Recently, many companies have scaled their operations team to integrate DevOps automation in both large enterprises and web-native organizations. This trend has only accelerated as more DevOps offerings become available from tech giants such as Microsoft, Amazon, and Google. According to a recently published report by Allied Market Research, the global DevOps market generated $2.9 billion in 2016 and is expected to reach $9.40 billion by 2023. Software teams are expected to become more agile, which requires collaboration between the development and operations teams. Collaboration helps IT align the strategic needs of the business with higher levels of innovation and increased responsiveness, while also modernizing the portfolio to reduce business risk associated with running technology that is supported by an aging workforce.
Microsoft, with its offerings, finds itself in a unique position. After purchasing GitHub, it now offers two distinct DevOps solutions in both Azure DevOps and GitHub Enterprise. Both Azure DevOps and GitHub Enterprise offer similar features that are very mature and very popular. The challenge, however, is which one to choose, and the pros and cons of using one over the other.
While Microsoft has traditionally focused on closed-source software development, it has more recently embraced the open-source community. The Azure DevOps platform caters to Microsoft’s traditional closed-source customer base.
GitHub and now GitHub Enterprise, on the other hand, have been the go-to place for open-source communities and boasts the largest developer community in existence with over 56 million developers, over 3 million organizations, and over 100 million repositories.
Azure DevOps & GitHub Enterprise Maturity
First known as Visual Studio Online and then as Visual Studio Team Services, Azure DevOps has been around for a very long time and is mature and feature-rich with enterprise tooling. However, this rebranding strategy has been more than just that. One of the fundamental changes Microsoft made was breaking out individual Azure DevOps services such as Azure Pipelines, Azure Repos, and Azure Artifacts. Azure DevOps gives organizations the flexibility to leverage these services or integrate with alternatives such as Bitbucket and JFrog Artifactory.
While GitHub has been around for a while, the GitHub Enterprise offering is still relatively new and unproven. GitHub Enterprise’s popularity stems from Git, which is a massively popular and competent distributed version control system. Besides being described as a platform for social coding it has also been touted as easy to use and has the potential for future improvement.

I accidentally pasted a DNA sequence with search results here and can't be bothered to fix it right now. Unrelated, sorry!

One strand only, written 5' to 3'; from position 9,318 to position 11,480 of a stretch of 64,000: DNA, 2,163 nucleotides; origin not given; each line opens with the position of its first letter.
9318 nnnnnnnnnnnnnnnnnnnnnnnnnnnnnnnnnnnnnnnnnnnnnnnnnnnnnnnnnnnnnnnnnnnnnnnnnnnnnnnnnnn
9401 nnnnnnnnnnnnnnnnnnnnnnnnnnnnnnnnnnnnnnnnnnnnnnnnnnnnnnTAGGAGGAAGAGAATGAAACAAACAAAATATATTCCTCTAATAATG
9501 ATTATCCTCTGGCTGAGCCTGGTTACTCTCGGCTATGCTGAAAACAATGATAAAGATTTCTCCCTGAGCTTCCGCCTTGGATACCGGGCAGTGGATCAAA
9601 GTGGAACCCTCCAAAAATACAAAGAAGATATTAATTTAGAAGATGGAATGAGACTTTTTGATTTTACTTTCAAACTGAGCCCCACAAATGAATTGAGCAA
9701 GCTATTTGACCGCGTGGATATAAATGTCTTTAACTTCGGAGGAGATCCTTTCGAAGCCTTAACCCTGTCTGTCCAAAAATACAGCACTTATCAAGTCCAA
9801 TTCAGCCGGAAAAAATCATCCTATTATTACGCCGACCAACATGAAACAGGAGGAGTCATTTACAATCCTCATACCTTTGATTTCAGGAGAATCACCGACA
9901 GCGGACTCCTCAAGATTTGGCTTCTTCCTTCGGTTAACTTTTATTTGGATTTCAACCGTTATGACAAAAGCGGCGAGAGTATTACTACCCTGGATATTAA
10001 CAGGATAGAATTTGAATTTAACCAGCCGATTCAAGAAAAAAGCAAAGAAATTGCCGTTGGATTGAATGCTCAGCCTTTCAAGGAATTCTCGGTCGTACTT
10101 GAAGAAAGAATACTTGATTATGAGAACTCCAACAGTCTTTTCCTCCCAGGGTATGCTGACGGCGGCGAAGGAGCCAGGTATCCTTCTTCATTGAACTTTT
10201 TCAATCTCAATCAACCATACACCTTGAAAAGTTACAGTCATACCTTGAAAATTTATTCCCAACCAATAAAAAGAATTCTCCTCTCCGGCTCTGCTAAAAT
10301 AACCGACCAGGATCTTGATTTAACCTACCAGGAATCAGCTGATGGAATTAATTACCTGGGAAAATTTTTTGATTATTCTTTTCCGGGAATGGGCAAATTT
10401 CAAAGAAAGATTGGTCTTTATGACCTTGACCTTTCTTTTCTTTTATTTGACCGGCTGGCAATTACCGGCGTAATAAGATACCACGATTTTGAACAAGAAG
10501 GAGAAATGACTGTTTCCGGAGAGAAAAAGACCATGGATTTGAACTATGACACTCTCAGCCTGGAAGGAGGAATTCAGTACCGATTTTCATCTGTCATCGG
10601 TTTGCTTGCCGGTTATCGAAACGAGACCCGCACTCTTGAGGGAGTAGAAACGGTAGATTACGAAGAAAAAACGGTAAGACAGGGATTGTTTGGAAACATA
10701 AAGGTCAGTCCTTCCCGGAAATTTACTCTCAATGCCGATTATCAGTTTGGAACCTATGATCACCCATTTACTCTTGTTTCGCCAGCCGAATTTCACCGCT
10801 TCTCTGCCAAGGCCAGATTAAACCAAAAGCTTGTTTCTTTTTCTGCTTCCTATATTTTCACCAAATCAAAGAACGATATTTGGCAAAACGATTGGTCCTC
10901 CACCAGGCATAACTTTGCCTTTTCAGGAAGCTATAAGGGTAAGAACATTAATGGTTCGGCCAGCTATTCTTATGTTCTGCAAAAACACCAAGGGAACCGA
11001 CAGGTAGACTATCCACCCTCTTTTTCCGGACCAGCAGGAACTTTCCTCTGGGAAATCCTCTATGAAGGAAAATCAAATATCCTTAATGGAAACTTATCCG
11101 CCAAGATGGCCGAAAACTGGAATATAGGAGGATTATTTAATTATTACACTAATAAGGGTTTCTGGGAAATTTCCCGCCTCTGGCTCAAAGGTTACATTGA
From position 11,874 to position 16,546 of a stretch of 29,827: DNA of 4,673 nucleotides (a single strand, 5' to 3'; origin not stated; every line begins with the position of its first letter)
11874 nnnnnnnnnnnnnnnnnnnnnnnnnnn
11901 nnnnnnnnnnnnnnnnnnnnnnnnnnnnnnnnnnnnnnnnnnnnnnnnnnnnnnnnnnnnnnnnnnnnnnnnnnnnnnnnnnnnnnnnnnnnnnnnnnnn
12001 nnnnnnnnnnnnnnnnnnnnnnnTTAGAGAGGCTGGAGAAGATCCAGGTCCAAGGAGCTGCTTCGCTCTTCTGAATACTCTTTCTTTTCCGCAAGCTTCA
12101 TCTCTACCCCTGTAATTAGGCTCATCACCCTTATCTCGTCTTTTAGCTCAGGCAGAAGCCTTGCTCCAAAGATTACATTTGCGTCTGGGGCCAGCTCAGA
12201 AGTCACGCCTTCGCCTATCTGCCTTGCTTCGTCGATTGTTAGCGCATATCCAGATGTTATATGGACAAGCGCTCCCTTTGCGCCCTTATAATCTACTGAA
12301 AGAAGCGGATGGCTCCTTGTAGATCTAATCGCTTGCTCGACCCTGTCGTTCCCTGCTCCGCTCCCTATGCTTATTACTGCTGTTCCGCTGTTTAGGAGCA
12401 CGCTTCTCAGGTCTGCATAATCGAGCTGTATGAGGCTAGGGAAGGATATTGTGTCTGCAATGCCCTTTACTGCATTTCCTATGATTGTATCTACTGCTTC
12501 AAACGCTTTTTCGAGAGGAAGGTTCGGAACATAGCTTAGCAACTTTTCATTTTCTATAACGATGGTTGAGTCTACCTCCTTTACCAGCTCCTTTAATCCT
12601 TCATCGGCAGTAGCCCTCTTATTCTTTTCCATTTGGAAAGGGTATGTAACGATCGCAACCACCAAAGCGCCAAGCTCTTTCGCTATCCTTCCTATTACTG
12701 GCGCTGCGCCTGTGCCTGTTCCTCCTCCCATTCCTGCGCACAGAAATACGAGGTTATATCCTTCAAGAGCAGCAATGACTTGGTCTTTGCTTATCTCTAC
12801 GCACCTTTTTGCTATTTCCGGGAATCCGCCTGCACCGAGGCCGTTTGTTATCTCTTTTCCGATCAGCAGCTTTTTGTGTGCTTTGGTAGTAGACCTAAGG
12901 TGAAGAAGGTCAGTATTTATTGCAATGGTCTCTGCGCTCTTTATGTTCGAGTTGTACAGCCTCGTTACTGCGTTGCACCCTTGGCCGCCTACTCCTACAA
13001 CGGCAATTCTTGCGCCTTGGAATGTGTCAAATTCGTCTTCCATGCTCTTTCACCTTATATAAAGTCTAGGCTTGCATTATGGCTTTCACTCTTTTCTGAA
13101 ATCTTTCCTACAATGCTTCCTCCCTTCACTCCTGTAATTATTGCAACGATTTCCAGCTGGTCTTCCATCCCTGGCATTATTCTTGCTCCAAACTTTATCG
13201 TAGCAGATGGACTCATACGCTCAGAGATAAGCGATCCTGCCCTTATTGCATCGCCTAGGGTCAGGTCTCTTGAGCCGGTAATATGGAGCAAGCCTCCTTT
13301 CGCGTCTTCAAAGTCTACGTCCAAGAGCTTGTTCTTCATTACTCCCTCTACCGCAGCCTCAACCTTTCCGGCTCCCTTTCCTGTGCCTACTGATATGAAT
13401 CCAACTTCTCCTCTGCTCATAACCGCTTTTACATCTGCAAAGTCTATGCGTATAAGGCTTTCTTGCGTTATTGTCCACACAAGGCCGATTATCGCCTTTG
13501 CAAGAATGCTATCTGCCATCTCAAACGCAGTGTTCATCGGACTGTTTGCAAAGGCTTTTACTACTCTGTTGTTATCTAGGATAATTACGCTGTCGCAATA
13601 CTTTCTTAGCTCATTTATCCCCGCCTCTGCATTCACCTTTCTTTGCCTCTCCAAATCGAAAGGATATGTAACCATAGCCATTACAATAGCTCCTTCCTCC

Azure DevOps & GitHub Enterprise Features & Costs
Azure DevOps has per-user licenses available for purchase. The basic plan is free for the first five users and then costs $6 per user per month after that. To add the Azure Test Plans service, the price goes significantly higher to $52 per user per month.
Some of the products available in Azure DevOps include:
GitHub Enterprise, on the other hand, is much more affordable at $21 per user per month.
Features that are available with GitHub include:
Code management with private and public repositories
Code reviews and pull requests
GitHub has a relatively new feature called “Actions,” which can automate, customize, and execute your software development flows, including setting up a continuous improvement (CI) process. Azure DevOps features “Pipelines” a mature and fully featured service to handle both CI and continuous development (CD). A lot of the GitHub Actions is built on the same platform as Azure DevOps.
Another important ingredient of DevOps is effective project management. GitHub Project is a lesser-known part of GitHub offering a good project management platform. The Azure Boards instead has its roots in Team Foundation Service and is a very mature product. It also boosts over 1,000 extensions for integrating with almost any other necessary system.
So which one should you use? It really varies. GitHub can be a service for hosting any kind of code. It’s affordable and widely used for open-source projects boasting the largest developer community in the world.
For closed-source, CI/CD software development, Azure DevOps is the best fit. It is the go-to tool for many developers who are not only familiar with Team Foundation Service and Visual Studio Team Services, but also prefer the robust application lifecycle management tools ideal for Microsoft-centric shops and Azure-hosted applications.
However, if GitHub Enterprise ever matures to include robust CI/CD and application lifecycle management features it will be an undeniably compelling and dominant offering.
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